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world that really exists. and so i wanted to use some of the techniques of novel writing but i don't use the techniques of making up dialogue. every bit of dialogue in there was really spoken or written by the characters. now, you can't do this about every character. what you need is the raw materials of history and in this case i was fortunate, well, one of the reasons i chose this topic, by the existence of correspondence, letters, between aaron burr and his very remarkable daughter who he called theo. and these letters began when theo was a young girl. they continued until, i don't know if i should tell but the heart-breaking end. i will not tell you exactly what happened. eventually the correspondence was broken off by her death.
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anyway, i had a chance to use this correspondence. it is some of the most candid correspondence in all the years i've been working on and writing history. so it does allow me to accomplish that one aspect of what my mom was looking for in novels, namely, get inside the heads and the hearts of the characters. there's another reason that i chose to write on this subject and same reason i chose to write on the murder of jim fisk for the love of josi mansfield. that is this. my field of history writing is american history and those of us who write american history face a daunting challenge in one regard particularly and that is, it's really hard to write about women in american history. in the following sense. it's hard to write about women who play a large role in public life because the nature of american public life has been, until fairly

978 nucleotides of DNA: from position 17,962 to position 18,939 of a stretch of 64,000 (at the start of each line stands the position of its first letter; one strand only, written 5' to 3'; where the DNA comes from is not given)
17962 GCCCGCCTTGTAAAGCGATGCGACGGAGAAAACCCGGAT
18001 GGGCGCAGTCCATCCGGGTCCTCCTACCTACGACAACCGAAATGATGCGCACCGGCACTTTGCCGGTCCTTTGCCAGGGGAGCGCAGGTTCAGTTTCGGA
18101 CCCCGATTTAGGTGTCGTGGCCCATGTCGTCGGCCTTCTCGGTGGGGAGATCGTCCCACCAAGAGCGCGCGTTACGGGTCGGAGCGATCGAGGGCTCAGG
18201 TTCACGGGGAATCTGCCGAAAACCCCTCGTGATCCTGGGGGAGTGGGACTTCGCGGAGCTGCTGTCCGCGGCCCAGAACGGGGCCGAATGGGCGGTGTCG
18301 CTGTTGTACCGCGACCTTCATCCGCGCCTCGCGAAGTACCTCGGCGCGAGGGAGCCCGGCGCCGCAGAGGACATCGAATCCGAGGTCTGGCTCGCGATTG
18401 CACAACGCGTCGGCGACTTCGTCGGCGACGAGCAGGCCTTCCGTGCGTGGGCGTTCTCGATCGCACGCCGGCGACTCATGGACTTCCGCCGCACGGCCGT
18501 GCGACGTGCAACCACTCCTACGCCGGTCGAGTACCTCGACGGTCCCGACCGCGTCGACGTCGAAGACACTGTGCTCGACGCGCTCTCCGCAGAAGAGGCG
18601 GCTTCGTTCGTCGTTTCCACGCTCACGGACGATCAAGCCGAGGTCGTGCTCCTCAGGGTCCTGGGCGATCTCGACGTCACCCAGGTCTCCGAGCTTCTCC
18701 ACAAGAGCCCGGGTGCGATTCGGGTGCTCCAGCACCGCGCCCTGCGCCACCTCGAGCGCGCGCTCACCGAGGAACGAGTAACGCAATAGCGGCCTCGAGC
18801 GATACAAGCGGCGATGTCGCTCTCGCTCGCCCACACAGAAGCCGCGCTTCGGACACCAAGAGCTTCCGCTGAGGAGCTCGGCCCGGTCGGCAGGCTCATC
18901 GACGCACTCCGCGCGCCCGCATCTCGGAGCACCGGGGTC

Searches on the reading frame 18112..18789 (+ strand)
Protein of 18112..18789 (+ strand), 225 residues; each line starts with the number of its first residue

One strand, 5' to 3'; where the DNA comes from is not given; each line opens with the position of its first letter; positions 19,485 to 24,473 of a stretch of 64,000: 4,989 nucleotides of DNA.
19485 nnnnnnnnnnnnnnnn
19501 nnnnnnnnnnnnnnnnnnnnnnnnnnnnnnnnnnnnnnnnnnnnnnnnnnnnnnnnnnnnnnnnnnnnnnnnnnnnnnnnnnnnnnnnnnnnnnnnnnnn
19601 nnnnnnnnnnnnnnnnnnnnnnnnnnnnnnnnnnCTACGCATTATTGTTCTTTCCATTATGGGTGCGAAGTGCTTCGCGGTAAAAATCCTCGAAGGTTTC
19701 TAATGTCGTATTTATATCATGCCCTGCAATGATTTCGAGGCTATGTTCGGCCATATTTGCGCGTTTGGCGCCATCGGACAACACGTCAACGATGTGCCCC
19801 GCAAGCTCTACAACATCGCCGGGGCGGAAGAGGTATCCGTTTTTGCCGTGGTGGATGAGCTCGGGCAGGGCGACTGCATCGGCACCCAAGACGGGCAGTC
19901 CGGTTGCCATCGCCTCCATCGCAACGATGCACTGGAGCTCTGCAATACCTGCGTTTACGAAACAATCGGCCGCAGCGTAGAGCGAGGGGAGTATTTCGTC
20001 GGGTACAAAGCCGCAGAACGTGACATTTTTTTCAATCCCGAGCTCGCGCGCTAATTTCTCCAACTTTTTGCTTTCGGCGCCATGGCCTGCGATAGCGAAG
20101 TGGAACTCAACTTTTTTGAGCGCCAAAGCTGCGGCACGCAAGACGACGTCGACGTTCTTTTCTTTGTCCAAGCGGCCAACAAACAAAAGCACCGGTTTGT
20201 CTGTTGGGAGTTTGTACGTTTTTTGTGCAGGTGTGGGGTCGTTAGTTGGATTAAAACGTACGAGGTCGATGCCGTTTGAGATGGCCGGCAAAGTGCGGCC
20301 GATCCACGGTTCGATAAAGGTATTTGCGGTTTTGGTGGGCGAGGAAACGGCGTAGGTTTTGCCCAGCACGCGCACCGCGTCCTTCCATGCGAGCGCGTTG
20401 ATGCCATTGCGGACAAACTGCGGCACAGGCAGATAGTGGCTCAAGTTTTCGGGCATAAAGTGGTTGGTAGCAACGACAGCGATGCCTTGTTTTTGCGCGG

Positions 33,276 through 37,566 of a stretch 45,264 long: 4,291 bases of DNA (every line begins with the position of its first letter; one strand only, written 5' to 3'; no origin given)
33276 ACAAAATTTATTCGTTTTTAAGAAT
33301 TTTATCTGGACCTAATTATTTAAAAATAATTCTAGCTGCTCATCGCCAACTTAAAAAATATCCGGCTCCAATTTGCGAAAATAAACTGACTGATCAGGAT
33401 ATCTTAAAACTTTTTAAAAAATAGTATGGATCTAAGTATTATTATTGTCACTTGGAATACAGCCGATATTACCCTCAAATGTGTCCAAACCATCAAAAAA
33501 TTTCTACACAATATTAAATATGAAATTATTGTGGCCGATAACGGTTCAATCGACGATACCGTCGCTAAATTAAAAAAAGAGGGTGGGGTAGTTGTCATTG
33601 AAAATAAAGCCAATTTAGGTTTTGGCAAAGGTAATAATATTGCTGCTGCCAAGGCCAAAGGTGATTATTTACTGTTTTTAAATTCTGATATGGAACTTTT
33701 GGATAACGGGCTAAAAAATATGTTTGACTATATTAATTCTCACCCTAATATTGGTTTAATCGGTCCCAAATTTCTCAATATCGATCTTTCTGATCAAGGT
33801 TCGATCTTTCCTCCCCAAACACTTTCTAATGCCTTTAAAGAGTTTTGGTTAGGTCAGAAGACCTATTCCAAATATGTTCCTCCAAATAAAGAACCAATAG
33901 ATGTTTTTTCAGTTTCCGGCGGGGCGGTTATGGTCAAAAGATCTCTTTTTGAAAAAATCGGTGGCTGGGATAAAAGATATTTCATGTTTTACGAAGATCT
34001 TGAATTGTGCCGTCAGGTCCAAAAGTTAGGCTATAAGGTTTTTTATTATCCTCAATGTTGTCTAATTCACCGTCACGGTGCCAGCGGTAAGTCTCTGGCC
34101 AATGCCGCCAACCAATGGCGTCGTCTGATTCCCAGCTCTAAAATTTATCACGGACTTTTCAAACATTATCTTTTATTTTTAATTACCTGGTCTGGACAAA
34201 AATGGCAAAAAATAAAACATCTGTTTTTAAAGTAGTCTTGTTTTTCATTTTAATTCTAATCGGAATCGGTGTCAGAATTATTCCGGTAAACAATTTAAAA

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recently, that women did not play a large role. i have been writing a ceres of biographies, full-blown biographies, started with benjamin franklin. the next installment coming out will be ulysses grant published in the fall. taking the american history from the 18th century to the 20th century. the last installment will be a biography of ronald reagan. everyone of the subjects is male and the reason for this is the books are conceived as a history of the united states sort of as told through biographies and i was looking for a woman subject for one of these and in fact i found one but my publisher wouldn't let me do it. can you guess what woman i was looking for and found? eleanor roosevelt. i mean, just the fact that it's a very short list of women who played a large role in american public life on whom i can hang a tale of four or five decades of
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american history. women have had of course their roles in private life but it is in the nature of private life it usually doesn't survive in the historical record. why did people start saving the letters of eleanor roosevelt? because she was important. do your correspondence save your letters that you write to them and then do they deposit them in the local historical society? well, maybe, and if they do you will become, can i use my words adviseably, here, you will become literally immortal. you will become immortal in letters because future historians will find those letters. they will say ah, that is what life was like at the beginning of the 21st century. but anyway, i wanted to write about women. after all women have been half the population and women have been a very large part of what happened even if it was hard to find them in the public record. so, i decided that i could